Bestguarder WG-50 night vision monocular

Bestguarder WG-50 Night Vision Monocular: Quality at a Decent Price

Note: I get commissions for purchases made through links in this post.

The Bestguarder WG-50 monocular gives you (somewhat surprisingly) good quality night vision for live viewing, photos, and even video at a relatively good price. It’s not the biggest name it optics, and from the description at Amazon you can tell that it’s not an American company. Yet Bestguarder manages to produce a nice night vision monocular here.

The last time I checked, they didn’t even have an English website that I could find. They seem to simply sell their products via Amazon, which is fine. There are actually more and more companies using this marketing channel these days, so we might have to just get used to it.

Bestguarder WG-50 night vision monocular
Bestguarder WG-50 NV Monocular

If you just want to see that Amazon page to check the pricing and availability, you can click (or tap) the link just below.

The WG-50 Monocular Is Like a Video Camera

There are many features of this Bestguarder monocular that will first make it look and feel more like a standard video camera than a night vision optical instrument.

It may not dawn on you at first that you can use the WG-50 NV monocular in the daytime as well as in the dark.

It has a Picatinny rail, so you could attach it to any other piece of gear, like a rifle, that is similarly equipped. However, you might want to hold off on doing that, depending on what the gear is because the Bestguarder night vision monocular weighs 1 ½ pounds.

Like a regular video camera, the WG-50’s camera capabilities include both stills and video. You can take still photos in the following pixel resolutions.

  • 2592 x 1944
  • 1600 x 1200
  • 640 x 480

You can shoot video (NTSC and PAL standards both available) at 30 frames per second with sound (using the built-in microphone) at these resolutions.

  • 1280 x 720
  • 640 x 480

In daylight, you can shoot in color. At night, you shoot in black and white.

You can save images and footage on an SD card, but you have to supply your own. You can also automatically date and time stamp your photos and vids. You can’t replay via USB cable on a smartphone, but you can connect it to a computer for viewing.

Features of the Bestguarder WG-50

The “50” in the model name of the WG-50 mono stands for the 50 millimeter objective lens. That’s quite large, even for a pair of binoculars, but it good to have because that means you’re getting a lot of light passing through the tube. That’s important, especially at night, for getting as clear a picture as possible.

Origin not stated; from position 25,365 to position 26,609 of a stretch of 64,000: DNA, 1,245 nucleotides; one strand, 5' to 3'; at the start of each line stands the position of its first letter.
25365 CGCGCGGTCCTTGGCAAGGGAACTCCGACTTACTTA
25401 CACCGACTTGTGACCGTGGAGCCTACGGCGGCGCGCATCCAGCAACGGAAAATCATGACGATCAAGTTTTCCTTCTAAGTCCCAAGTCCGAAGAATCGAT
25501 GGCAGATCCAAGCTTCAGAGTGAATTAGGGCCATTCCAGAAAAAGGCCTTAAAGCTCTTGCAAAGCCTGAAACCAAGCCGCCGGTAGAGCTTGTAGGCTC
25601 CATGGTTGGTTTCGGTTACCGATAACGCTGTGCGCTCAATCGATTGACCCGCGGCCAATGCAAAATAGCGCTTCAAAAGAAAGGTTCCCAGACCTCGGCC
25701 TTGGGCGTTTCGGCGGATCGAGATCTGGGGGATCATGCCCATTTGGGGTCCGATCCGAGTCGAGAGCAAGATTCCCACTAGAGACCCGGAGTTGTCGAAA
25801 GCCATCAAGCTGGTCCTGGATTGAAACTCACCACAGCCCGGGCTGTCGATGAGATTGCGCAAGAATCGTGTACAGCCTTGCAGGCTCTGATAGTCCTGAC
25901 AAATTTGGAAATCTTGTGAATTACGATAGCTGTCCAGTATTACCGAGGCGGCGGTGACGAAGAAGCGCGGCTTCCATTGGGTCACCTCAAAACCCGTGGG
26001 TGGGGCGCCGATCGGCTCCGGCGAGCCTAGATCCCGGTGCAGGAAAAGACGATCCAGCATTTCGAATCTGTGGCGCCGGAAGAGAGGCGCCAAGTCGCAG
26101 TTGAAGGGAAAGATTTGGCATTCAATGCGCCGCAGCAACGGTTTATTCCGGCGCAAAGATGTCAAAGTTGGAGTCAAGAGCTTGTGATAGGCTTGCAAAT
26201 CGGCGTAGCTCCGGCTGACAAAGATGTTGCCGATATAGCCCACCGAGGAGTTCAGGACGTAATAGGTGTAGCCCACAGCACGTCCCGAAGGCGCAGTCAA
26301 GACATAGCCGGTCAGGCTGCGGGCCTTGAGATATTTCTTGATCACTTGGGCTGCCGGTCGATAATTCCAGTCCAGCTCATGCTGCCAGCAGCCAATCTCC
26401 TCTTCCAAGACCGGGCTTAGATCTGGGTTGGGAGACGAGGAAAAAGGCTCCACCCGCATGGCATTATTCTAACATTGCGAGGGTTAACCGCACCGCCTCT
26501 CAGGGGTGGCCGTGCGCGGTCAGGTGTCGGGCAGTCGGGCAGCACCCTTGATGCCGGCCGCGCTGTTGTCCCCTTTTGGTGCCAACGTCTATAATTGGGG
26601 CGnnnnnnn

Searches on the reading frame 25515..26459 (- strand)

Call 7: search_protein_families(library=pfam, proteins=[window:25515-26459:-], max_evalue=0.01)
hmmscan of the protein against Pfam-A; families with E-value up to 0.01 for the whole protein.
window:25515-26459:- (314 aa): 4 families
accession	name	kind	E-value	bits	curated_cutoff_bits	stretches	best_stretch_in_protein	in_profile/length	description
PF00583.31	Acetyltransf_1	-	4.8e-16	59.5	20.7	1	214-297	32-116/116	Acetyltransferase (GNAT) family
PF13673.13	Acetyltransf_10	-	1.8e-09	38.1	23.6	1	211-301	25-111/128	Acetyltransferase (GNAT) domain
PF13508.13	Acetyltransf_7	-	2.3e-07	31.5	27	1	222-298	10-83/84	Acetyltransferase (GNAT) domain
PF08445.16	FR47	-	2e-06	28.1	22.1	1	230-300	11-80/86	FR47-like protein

This Bestguarder monocular magnifies your target 6 times real life. You can also zoom in up to 5 times (5x) normal for an even closer view. You twist the objective lens, rather than a dial as on binoculars or most other monoculars, to focus the target image.

The glass is fully multi-coated, but that’s probably it. I couldn’t see any other glass treatments, like dielectric or other coatings being applied. Still, being fully multi-coated is pretty good.

For night viewing, the built-in 850Nm infrared illuminator is rated out to 1150 feet (350 meters). That’s roughly 380 yards. In other words, you can see from one end of the football stadium to the other.

The rubberized unit is IPX4 rated; that is, it can withstand splashes from any direction, but it can’t take high pressures streams and can’t be submerged in water. So try really hard not to drop your WG-50 in a puddle.

You can mount the monocular on a tripod using either the jack on the bottom or the one on the side. For handheld use, there is also the convenience of a removable strap.

The Picatinny rail (see above) is really intended for attaching another, more powerful IR device, so you can pick out your target even more easily in the dark. It is not intended for helmet mounting.

The user interface is a TFT (an advanced form of LCD) screen on which you can see directions in any of seven languages. (I wasn’t able to find out what those languages are. I would assume one is English.)

You can adjust the IR level to any of four different settings and the brightness level to any of three. This is a nice pair of features because you’ll potentially be using this in quite a variety of lighting conditions. Depending on the amount of ambient light available, you’ll adjust these settings up or down accordingly.

Power for the electronics inside normally comes from 4 AA alkaline, NiMH, or Li-ion batteries you provide. You can alternatively attach an external power pack, presumably for longer uses. Bestguarder strongly recommends against using rechargeable batteries, due to their short lifespan.

The WG-50 measures roughly 8.2 inches by 4.1 inches by 2.4 inches. It’s probably a little too big to fit into most pockets, but you should easily be able to tote it in a pouch or backpack.

The unit comes with standard FCC, CE, and RoHS certifications. In other words, it legal and safe to use it pretty much anywhere.

The most unusual facet of owning the Bestguarder WG-50 may be that, the last time I checked, there was no English website for the company. If you need a user manual, you have to email them (per a question and answer dated 2016 that I found) here: bestguarderservice@outlook.com

Good luck with that.

Conclusions about the Bestguarder WG-50 Monocular

Those who insist on buying only American-made products are missing out on some great pieces of equipment and great deals by passing on those made elsewhere.

This Bestguarder monocular fits into that latter category. If I were in the market for this kind of night vision camera, I would give it a serious second look.

To get your second look, check out the Bestguarder WG-50 at Amazon today.

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